Im/mortal Perspectives: The “Useful Dead” in Contemporary Fiction
This paper explores how contemporary novelists incorporate a range of im/mortal characters to confront conditions marked by what Deborah Bird Rose terms “double death,” and more specifically, to figure the future of traditional human-animal relationships at the crux of histories of genocide and extinction. It focuses on two contemporary novels, Linda Hogan's People of the Whale (2009) and Robert Barclay's Meļal: A Novel of the Pacific, (2002) both of which place indigenous hunters in scenes where a traditional chase of a whale and a dolphin, respectively, is botched. Within the narratives, the hunts are critiqued by not only people seeking protection for animal “victims.” The hunters’ long-dead ancestors and their gods also enter these scenes, and instead see ill-equipped people from tribal communities devastated by the colonial legacy injured or killed, and members of species whose future is likewise threatened and suffering prolonged, painful deaths, all as a result of radical ruptures to patterns of cross-species intimacy via massive-scale resource extractions and nuclear weapons testing.
To consider how the stories depict the influence of these supernatural – or, more appropriately, multi-natural – characters as highly contingent on the responsiveness of mortals to indigenous knowledges, I adapt Vinciane Déspret’s concept of “the useful dead” to literary analysis. As both immaterial specters and the stuff of history – things with a distinctly disembodied presence -- the useful dead people a category of thinginess that is distinct from all other things by nature of the response they inspire among the living. Their particular figurations in these novels suggests further a way of understanding how fiction itself participates in forming the response that is the thing that reanimates the useful dead in social life – that is, how it creates more hopeful ways of caring and knowing through what Steve Baker characterizes as “language that is somehow closer to its objects, enlivened by its objects,” especially “its dead objects.”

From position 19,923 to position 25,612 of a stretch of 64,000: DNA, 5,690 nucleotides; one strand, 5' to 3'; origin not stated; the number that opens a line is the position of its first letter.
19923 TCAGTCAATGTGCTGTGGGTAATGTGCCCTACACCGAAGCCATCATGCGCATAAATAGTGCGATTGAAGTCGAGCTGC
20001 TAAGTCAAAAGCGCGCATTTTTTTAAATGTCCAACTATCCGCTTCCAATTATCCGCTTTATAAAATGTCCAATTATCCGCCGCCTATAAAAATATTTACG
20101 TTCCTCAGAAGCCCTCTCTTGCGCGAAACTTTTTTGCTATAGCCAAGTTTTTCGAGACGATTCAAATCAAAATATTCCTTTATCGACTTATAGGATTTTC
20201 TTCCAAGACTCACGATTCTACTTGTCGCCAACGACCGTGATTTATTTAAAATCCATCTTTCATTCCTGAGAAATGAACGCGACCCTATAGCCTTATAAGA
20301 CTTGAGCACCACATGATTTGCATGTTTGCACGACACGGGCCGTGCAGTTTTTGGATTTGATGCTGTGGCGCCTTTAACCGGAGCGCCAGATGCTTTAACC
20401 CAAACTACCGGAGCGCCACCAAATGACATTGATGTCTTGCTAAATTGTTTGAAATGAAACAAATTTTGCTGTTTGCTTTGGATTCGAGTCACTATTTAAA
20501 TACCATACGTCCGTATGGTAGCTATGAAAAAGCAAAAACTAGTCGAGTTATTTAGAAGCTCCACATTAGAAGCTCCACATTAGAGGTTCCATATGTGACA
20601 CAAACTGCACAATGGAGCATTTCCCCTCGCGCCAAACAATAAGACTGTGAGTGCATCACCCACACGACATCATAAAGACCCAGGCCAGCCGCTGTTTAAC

Susan McHugh, Professor and Chair of English at the University of New England, USA, is the author of Animal Stories: Narrating across Species Lines (Minnesota, 2011) – which was awarded the Michelle Kendrick Book Prize by the Society for Literature, Science, and the Arts in 2012 -- as well as Dog (Reaktion, 2004). She coedited Literary Animals Look, a special issue of Antennae: The Journal of Nature in Visual Culture (2013) with Robert McKay, and The Routledge Handbook of Human-Animal Studies (Routledge, 2014) with Garry Marvin. McHugh serves as Managing Editor of the Humanities for Society & Animals, and she is a member of the editorial boards of Antennae, Animal Studies Journal, Environment and History, H-Animal Discussion Network, and Humanimalia: A Journal of Human-Animal Interface Studies.